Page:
The source code contains some examples in the ./src/examples directory. The examples can be compiled once librpip has been installed. See the Install page for details.
The basic example simply initialises librpip and then prints out what hardware was found and its current config. Its is useful for testing peripheral configuration.
This example uses a Midas MCCOG22005A i2c lcd display. I like these displays for two reasons:
- they use i2c instead of a 4/8 bit parallel data connection. The timing nuances are pretty much all catered for by the lcd’s i2c module so implementation is much simpler in code (no more bodgy bit banging – in user space this can be bit of a problem as the cpu can go off to another thread without warning).
- They are a 3.3v module – so they are safe to read from.
They are the only lcd module I use with a rPi now.
The i2c-mpu6500 sample uses transactions to get accelerometer readings from a mpu6500 across the I2C bus. The datasheets for this device are here and here.
The i2c-th02 sample uses transactions to get temperature and humidity readings from a h02 module. The datasheet is here. This device needs to be polled for output once the request has been made and so several transactions are used to read it.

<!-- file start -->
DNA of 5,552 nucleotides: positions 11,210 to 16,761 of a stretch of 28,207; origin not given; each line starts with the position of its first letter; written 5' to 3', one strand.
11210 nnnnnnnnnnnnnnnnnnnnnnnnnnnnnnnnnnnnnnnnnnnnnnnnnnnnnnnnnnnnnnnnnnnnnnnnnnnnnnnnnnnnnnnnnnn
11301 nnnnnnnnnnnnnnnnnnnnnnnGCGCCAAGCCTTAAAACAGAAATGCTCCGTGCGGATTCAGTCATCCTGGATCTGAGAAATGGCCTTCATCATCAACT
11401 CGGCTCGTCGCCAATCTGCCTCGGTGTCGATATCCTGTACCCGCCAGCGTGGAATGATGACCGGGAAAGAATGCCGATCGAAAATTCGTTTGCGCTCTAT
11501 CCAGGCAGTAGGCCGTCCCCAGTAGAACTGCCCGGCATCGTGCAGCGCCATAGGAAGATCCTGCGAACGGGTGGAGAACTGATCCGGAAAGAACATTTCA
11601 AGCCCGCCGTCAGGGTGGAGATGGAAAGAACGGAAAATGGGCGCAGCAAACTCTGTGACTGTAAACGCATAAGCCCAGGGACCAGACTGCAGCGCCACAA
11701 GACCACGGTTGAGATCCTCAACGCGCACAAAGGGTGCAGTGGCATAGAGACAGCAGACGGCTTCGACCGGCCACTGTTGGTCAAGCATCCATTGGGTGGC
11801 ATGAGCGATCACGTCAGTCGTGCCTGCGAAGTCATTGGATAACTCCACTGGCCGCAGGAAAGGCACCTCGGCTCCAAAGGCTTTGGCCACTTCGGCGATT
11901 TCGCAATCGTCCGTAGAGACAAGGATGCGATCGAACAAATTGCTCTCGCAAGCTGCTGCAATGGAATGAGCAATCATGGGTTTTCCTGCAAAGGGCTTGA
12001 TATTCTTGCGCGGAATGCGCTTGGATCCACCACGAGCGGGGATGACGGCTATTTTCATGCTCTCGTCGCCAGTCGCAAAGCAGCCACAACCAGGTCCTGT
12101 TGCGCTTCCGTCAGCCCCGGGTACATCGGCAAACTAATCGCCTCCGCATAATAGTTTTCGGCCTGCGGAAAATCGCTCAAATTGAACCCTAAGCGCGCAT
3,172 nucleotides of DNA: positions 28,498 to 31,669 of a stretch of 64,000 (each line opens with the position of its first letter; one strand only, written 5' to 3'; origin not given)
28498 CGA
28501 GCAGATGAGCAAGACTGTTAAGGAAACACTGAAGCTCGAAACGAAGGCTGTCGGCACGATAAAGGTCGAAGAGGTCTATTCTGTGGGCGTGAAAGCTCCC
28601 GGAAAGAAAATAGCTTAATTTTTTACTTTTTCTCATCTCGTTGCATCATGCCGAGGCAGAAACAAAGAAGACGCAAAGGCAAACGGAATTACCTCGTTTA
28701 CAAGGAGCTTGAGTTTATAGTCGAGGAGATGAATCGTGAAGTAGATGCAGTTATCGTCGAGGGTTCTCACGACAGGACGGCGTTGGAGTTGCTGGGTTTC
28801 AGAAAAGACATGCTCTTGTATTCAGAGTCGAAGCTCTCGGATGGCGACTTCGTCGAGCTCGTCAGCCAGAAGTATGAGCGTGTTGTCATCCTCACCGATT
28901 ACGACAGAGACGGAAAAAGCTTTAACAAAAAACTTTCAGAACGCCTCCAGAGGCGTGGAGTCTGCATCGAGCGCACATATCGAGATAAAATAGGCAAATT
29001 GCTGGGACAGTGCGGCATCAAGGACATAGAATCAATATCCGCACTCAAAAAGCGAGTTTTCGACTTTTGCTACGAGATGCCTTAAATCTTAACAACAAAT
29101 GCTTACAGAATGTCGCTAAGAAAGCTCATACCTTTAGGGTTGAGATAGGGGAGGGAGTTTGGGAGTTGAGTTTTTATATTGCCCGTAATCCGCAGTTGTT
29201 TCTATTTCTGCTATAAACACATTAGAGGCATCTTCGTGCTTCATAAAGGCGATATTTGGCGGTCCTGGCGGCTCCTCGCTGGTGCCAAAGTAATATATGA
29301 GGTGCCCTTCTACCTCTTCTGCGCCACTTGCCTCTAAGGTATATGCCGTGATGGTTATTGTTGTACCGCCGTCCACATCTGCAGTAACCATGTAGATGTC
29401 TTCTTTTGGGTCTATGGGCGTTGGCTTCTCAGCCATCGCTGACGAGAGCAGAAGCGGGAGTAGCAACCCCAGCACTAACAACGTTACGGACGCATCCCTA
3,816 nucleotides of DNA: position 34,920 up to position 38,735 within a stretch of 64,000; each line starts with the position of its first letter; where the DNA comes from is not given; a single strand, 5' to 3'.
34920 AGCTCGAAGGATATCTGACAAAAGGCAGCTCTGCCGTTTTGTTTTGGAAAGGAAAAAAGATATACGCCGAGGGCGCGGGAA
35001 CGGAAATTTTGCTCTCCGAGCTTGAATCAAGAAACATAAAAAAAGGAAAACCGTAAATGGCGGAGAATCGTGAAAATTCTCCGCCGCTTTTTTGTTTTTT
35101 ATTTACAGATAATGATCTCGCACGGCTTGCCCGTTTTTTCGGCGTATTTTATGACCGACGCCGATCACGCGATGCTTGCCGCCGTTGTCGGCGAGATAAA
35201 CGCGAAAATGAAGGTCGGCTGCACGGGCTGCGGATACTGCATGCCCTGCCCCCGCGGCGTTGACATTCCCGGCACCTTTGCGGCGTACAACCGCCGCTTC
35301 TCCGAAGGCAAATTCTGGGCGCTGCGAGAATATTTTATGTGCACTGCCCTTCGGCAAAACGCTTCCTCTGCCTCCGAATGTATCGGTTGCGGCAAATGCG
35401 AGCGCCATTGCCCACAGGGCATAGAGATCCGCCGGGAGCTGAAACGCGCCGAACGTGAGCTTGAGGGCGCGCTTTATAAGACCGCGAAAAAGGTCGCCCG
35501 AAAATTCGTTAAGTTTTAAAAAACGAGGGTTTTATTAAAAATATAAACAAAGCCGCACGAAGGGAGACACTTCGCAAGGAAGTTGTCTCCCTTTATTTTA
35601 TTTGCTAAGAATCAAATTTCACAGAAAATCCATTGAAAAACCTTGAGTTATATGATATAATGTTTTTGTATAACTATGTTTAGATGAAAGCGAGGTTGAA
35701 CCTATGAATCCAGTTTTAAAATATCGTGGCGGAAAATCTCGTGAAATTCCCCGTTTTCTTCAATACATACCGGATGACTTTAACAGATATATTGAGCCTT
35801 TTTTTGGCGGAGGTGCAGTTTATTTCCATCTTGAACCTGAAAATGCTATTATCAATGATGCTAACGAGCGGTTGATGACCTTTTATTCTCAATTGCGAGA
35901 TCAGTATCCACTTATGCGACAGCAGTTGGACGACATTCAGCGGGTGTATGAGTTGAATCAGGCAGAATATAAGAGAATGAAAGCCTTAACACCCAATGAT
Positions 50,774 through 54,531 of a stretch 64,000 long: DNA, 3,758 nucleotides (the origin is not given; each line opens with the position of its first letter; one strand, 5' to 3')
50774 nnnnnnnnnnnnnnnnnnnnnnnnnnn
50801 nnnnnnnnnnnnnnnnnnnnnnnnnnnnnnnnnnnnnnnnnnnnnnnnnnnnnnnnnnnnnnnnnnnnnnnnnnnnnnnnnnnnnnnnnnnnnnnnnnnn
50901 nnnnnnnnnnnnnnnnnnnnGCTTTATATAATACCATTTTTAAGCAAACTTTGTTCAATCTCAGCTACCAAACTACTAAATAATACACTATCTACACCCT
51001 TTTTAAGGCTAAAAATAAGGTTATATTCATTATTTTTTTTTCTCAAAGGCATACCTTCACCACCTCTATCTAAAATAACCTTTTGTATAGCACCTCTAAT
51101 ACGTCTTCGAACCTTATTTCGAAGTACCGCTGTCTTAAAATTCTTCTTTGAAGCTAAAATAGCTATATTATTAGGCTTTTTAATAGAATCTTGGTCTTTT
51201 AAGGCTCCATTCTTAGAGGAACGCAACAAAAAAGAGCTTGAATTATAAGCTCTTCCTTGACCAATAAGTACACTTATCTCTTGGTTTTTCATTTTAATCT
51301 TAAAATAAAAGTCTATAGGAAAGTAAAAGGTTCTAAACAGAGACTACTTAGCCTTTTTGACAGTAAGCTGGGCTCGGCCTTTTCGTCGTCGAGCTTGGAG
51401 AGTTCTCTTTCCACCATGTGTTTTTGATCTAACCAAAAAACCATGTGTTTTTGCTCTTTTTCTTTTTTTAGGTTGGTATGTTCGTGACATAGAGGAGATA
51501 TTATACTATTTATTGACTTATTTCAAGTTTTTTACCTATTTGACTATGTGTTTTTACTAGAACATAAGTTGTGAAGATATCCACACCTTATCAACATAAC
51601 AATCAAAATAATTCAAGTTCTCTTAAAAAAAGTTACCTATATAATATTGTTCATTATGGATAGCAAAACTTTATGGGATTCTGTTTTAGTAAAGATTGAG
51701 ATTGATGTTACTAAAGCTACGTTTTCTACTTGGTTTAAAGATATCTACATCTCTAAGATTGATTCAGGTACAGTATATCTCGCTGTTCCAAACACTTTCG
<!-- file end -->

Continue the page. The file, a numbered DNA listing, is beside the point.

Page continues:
The pwm example configures both pwm devices, pwm0 brightens and dims a led, pwm1 moves a server between -45° & 45°.
The spi-3002 reads the voltage from channel 0 of a mcp3002 10bit A2D converter over the SPI bus. It also uses transactions to achieve this. The example prints out the sample (as an int), the sample covered to volts (assumes 3.3v) and average volts (to suppress any jitter).
The spi-3002 reads the voltage from channel 0 of a mcp3202 12bit A2D converter over the SPI bus. Again it uses transactions to achieve this. The example prints out the sample (as an int), the sample covered to volts (assumes 3.3v) and average volts (to suppress any jitter).